Henning Wehn No Surrender

This is the second year running that I have seen a Fringe set by Henning Wehn – and although the man is a brilliant stand-up, the common threads running through his material are a little too overriding for me to recommend such a course of action. That said, in and of itself this set is what the German comic in his usual unsettling appropriation of British idiom might call 'a right old barrel of laughs'.Whereas last year's material was structured around the excoriation of British foibles and pointed out some of our own deep-seated cultural idiocies, in 2011 Wehn provides a kind of counterpoint by examining the curious nature of the expat experience. He explains how his distance from his original culture has led him to miss aspects of it which previously had no appeal, such as Aldi supermarkets and the oompah band. In some ways it could be argued that his whole persona is an extension of this routine - a knowingly-formulated uber-German asserting his Teutonic identity against a tide of British incompetence and illogical decision-making.One section of the set is telling not just for Wehn's comedy, but the genre as a whole. If he gets popular next year, he suggests, he will be able to perform the same set in a larger venue to ten times the audience; if this does not continue exponentially, he will be forced to write new material. One senses, despite the essential sameness of his shtick, that Wehn is keen to create - super-stardom won't come calling any time soon for the accented weirdo of the British comedy circuit; but this venue, which he grimly refers to as his 'bunker', suits him, and he likes it better that way.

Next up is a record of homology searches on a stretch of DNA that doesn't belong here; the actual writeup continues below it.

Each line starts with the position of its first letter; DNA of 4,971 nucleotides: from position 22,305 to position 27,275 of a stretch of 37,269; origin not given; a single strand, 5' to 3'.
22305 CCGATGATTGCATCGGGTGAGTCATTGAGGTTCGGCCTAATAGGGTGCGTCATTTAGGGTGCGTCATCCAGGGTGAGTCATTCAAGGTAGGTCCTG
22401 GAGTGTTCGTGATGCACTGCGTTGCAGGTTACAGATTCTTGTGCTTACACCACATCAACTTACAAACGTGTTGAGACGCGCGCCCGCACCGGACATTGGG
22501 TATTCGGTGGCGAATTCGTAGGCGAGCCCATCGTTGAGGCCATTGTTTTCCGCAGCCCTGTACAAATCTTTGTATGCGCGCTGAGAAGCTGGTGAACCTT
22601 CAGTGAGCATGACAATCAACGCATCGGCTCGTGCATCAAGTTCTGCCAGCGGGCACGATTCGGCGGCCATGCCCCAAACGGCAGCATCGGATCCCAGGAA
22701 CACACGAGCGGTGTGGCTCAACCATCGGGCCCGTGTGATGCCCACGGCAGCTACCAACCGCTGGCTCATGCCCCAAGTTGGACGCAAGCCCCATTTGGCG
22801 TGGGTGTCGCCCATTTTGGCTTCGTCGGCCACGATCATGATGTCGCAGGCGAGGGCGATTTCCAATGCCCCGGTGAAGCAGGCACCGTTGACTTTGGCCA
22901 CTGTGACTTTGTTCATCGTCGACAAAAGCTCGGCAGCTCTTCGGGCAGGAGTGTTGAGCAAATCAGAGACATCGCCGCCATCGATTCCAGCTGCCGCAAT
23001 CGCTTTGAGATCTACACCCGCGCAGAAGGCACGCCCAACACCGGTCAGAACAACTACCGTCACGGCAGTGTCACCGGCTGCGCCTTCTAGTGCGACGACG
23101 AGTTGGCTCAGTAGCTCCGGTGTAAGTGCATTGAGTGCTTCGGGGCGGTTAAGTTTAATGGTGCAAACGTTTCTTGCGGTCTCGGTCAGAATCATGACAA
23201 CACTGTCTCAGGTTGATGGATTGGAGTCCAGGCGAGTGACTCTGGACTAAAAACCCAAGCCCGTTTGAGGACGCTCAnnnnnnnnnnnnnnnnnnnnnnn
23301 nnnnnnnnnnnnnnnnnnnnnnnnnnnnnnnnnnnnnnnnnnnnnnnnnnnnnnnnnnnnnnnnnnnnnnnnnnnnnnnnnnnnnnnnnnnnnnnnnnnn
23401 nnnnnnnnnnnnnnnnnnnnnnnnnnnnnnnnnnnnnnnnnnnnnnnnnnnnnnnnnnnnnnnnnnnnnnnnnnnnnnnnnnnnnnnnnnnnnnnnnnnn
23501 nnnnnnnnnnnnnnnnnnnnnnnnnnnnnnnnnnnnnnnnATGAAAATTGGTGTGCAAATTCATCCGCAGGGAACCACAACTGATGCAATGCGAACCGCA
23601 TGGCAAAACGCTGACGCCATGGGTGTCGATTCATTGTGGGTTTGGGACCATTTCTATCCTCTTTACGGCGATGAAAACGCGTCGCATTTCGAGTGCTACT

Reviews by Richard O'Brien

The Blurb

Surely the German Comedy Ambassador will never find a more subtle show title than last year's My Struggle. Well, he'll die trying. 'A vulnerable man grappling with a language that isn't his own' (Guardian).